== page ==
It has been 10 years since a little show known as The O.C. aired changing adolescent lives around America forever. Maybe the show did not affect others quite the same way, but it’s hard to recall another show that crammed more amazing music, delightful drama and brooding babes in only four seasons.
Until The O.C. introduced me to indie rock artists like Death Cab for Cutie, the Shins and Imogen Heap I found myself mindlessly lost in a sea of horrible radio music. With MTV’s music already giving way to reality TV The O.C. quickly became my music guide.
The O.C. was the best thing to happen to teen angst since Kurt Cobain and Krist Novoselic introduced the world to Nirvana. Finally there were characters we could all relate to. Idealistic upper-middle class high school social outcasts lost among the rich kids who “only worry about how much money is in their trust fund or getting a new beamer each year.”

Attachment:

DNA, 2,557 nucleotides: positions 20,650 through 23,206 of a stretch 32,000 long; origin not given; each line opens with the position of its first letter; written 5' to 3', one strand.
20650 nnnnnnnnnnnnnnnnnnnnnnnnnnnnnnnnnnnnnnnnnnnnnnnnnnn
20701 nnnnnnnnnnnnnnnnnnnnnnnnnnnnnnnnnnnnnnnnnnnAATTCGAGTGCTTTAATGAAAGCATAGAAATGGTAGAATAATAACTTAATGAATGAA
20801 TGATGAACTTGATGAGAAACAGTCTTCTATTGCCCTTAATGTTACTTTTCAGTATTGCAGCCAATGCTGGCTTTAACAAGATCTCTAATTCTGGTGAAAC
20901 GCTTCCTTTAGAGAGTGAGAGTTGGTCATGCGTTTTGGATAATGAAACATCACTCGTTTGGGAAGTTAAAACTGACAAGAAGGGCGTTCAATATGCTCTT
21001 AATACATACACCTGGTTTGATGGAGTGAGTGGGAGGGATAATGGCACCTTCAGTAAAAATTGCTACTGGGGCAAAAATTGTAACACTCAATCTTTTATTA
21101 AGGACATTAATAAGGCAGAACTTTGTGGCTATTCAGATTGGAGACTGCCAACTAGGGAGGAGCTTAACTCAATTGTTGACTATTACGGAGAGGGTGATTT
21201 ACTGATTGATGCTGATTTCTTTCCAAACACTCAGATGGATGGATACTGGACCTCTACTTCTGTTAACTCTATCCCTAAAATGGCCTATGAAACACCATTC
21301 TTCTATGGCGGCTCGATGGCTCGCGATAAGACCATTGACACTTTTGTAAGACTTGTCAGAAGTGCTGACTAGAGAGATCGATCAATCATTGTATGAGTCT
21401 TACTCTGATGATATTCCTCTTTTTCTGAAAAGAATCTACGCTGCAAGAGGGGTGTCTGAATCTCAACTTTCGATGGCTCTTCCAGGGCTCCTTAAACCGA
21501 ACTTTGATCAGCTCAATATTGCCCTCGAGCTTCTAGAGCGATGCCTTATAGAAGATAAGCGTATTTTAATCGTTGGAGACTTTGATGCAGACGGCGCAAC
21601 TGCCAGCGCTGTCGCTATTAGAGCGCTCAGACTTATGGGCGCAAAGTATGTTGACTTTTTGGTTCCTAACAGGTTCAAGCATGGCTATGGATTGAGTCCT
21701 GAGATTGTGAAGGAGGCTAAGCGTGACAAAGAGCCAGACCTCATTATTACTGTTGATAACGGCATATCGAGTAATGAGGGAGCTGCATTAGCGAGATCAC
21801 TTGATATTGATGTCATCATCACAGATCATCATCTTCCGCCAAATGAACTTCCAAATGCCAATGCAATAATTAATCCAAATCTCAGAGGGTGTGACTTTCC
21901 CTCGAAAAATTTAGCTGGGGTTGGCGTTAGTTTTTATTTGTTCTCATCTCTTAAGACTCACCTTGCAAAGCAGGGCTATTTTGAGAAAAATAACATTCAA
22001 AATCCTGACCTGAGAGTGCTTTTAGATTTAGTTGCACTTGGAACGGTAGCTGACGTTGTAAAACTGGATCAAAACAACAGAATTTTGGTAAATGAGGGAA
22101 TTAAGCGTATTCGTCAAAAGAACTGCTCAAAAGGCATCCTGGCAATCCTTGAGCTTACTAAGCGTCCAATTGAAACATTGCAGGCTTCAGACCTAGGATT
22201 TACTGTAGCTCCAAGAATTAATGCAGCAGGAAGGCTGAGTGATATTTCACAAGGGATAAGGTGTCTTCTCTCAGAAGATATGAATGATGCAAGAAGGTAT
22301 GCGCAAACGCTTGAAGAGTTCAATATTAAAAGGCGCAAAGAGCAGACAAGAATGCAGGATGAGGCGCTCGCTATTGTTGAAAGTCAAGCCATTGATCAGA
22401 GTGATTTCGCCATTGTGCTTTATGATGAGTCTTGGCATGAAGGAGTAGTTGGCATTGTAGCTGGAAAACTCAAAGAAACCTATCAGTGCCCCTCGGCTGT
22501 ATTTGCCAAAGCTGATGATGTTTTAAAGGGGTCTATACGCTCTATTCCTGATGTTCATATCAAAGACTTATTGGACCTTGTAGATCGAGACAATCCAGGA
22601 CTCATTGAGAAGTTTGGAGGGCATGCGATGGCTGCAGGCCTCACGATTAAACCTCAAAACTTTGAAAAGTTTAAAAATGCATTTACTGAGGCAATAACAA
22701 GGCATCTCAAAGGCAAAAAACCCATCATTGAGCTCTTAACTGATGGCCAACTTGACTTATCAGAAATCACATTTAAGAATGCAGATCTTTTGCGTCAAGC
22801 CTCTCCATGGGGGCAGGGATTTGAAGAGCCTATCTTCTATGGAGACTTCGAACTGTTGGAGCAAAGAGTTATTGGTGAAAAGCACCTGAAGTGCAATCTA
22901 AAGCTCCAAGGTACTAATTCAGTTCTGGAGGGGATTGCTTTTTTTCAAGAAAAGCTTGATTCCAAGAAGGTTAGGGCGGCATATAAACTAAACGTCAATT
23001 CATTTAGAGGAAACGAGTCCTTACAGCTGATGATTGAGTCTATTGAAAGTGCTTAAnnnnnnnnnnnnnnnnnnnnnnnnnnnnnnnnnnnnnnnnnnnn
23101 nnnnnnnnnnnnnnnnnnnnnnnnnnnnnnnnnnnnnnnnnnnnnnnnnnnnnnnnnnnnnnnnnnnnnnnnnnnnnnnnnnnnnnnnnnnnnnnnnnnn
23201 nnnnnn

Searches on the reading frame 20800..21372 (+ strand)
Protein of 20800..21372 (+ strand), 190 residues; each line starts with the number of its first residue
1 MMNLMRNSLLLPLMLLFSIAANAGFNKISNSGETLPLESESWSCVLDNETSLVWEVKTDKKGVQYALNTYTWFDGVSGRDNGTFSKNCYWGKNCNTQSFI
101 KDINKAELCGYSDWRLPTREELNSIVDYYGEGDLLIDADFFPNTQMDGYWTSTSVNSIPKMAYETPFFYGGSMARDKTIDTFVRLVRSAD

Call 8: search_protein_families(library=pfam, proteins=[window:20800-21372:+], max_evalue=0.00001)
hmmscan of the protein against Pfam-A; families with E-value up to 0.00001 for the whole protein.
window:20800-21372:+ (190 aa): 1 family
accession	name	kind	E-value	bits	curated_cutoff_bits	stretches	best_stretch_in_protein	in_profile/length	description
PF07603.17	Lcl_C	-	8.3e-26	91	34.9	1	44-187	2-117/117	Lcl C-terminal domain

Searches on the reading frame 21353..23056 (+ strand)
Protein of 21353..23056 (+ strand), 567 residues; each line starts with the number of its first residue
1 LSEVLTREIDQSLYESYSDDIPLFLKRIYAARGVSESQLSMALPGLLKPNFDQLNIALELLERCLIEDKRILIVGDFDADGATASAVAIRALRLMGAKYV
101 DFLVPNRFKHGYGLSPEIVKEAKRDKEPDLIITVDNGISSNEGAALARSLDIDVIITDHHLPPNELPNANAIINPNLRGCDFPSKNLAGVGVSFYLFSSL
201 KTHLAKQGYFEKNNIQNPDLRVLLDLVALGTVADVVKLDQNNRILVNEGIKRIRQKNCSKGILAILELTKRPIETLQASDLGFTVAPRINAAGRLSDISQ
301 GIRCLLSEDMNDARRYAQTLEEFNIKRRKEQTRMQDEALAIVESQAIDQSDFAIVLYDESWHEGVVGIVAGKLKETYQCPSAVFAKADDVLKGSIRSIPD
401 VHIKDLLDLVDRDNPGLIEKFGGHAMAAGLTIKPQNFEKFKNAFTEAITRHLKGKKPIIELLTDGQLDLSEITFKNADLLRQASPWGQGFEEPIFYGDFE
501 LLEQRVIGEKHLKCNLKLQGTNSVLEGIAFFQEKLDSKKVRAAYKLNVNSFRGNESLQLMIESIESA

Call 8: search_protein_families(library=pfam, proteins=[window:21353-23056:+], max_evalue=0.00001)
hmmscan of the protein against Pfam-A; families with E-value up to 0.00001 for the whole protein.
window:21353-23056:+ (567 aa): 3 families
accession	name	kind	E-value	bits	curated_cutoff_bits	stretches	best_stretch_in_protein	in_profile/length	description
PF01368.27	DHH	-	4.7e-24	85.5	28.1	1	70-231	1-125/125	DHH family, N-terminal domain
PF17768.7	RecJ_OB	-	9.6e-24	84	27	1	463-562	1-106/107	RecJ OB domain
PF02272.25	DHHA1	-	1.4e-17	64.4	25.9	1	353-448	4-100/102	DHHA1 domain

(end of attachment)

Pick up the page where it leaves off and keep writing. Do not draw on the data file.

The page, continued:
Never had a show matched my need for nerdy quips and couture fashion. Regardless of how many broke fathers Marissa Cooper had she some how managed to keep her closet stocked with Chanel purses. A great wardrobe will transcend social status. The Coopers changed the way society viewed trailer house living.
Not to mention the countless unforgettable scenes and timeless quotes among them: Seth and Summer’s Spider Man kiss, Ryan Atwood taking on the entire water polo team and Chris Brown playing a good boy band geek in season four. The O.C. wasted no time appealing to our need for brazen vocabulary in the pilot when Luke smirks and says, “Welcome to the O.C. bitch. This is how it’s done in Orange County.”
With elements of postmodernism, indie culture and respectable comic book references it is no wonder The O.C. was an instant classic. A pop culture phenomenon if you will.